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Chapter 12 GUI Basics

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Motivations
The design of the API for Java GUI
programming is an excellent example of how
the object-oriented principle is applied. In the
chapters that follow, you will learn the
framework of Java GUI API and use the GUI
components to develop user-friendly
interfaces for applications and applets.

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Objectives
To distinguish between Swing and AWT (12.2).
To describe the Java GUI API hierarchy (12.3).
To create user interfaces using frames, panels, and simple
GUI components (12.4).
To understand the role of layout managers (12.5).
To use the FlowLayout, GridLayout, and BorderLayout
managers to layout components in a container (12.5).
To use JPanel as subcontainers (12.7).
To specify colors and fonts using the Color and Font classes
(12.7-12.8).
To apply common features such as borders, tool tips, fonts,
and colors on Swing components (12.9).
To use borders to visually group user-interface components
(12.9).
To create image icons using the ImageIcon class (12.10).
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Creating GUI Objects


// Create a button with text OK
JButton jbtOK = new JButton("OK");
// Create a label with text "Enter your name: "
JLabel jlblName = new JLabel("Enter your name: ");

Label

Text
field

Check
Box

Radio
Button

Button

// Create a text field with text "Type Name Here"


JTextField jtfName = new JTextField("Type Name Here");

Combo
Box

// Create a check box with text bold


JCheckBox jchkBold = new JCheckBox("Bold");
// Create a radio button with text red
JRadioButton jrbRed = new JRadioButton("Red");
// Create a combo box with choices red, green, and blue
JComboBox jcboColor = new JComboBox(new String[]{"Red",
"Green", "Blue"});

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Swing vs. AWT


So why do the GUI component classes have a prefix J? Instead of JButton,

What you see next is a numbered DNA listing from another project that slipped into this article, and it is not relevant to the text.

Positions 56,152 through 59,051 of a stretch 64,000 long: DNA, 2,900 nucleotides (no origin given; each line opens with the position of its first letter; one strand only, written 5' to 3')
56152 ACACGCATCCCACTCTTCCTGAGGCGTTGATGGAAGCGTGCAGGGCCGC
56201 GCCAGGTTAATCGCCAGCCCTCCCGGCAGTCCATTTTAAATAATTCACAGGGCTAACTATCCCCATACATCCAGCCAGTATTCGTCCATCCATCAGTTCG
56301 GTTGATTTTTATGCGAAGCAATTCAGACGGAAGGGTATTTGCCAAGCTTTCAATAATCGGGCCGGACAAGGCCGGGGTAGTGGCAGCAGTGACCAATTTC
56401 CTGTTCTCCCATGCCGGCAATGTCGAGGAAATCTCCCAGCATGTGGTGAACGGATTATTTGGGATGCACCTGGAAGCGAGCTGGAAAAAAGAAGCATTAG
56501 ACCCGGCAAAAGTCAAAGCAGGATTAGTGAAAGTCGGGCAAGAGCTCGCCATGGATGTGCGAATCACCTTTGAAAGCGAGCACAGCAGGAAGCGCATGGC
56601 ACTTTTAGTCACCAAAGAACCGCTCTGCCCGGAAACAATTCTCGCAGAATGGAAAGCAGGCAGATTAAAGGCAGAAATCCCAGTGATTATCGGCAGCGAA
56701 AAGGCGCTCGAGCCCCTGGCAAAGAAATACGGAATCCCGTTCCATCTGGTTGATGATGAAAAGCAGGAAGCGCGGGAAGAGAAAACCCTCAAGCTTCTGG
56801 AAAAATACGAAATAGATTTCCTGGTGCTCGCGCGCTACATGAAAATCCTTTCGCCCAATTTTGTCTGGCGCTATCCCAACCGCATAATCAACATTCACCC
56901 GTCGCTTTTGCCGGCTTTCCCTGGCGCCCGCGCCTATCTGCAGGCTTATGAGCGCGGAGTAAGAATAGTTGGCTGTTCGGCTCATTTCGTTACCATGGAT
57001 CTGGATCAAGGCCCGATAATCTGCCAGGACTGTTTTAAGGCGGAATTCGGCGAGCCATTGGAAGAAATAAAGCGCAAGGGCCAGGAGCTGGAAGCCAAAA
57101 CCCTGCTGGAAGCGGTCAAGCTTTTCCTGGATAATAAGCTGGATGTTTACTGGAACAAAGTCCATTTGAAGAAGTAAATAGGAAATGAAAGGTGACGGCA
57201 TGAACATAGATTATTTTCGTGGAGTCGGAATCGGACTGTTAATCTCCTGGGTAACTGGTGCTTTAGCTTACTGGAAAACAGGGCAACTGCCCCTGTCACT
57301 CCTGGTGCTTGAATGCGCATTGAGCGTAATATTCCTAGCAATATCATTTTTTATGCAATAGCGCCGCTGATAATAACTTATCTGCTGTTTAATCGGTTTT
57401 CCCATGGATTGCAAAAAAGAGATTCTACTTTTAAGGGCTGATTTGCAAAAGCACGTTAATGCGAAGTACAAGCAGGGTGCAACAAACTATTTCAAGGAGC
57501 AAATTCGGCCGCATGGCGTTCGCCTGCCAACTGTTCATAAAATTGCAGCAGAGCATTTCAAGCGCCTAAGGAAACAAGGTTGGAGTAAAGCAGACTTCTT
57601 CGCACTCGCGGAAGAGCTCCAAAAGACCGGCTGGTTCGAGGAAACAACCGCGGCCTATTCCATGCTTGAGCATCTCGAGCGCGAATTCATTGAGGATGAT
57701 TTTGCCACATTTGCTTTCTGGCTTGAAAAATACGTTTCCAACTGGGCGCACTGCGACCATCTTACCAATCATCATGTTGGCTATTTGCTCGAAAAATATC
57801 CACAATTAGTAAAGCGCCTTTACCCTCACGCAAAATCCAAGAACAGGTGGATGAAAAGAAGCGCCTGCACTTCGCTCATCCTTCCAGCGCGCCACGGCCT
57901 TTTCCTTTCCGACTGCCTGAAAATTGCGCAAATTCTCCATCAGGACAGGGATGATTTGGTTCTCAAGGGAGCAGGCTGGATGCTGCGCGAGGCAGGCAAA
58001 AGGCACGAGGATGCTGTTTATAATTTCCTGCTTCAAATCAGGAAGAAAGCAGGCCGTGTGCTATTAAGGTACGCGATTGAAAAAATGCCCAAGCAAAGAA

why not name it simply Button? In fact, there is a class already named Button
in the java.awt package.
When Java was introduced, the GUI classes were bundled in a library known
as the Abstract Windows Toolkit (AWT). For every platform on which Java
runs, the AWT components are automatically mapped to the platform-specific
components through their respective agents, known as peers. AWT is fine for
developing simple graphical user interfaces, but not for developing
comprehensive GUI projects. Besides, AWT is prone to platform-specific bugs
because its peer-based approach relies heavily on the underlying platform.
With the release of Java 2, the AWT user-interface components were replaced
by a more robust, versatile, and flexible library known as Swing components.
Swing components are painted directly on canvases using Java code, except
for components that are subclasses of java.awt.Window or java.awt.Panel,
which must be drawn using native GUI on a specific platform. Swing
components are less dependent on the target platform and use less of the
native GUI resource. For this reason, Swing components that dont rely on
native GUI are referred to as lightweight components, and AWT components
are referred to as heavyweight components.

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GUI Class Hierarchy (Swing)


Dimension
Font

Classes in the java.awt


package

LayoutManager

Heavyweight

FontMetrics
Object

Color

Panel

Applet

JApplet

Window

Frame

JFrame

Dialog

JDialog

Graphics
Component

Container

Swing Components
in the javax.swing package

JComponent

Lightweight

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Container Classes
Dimension

Classes in the java.awt


package

LayoutManager

Font

Heavyweight

FontMetrics
Object

Color

Panel

Applet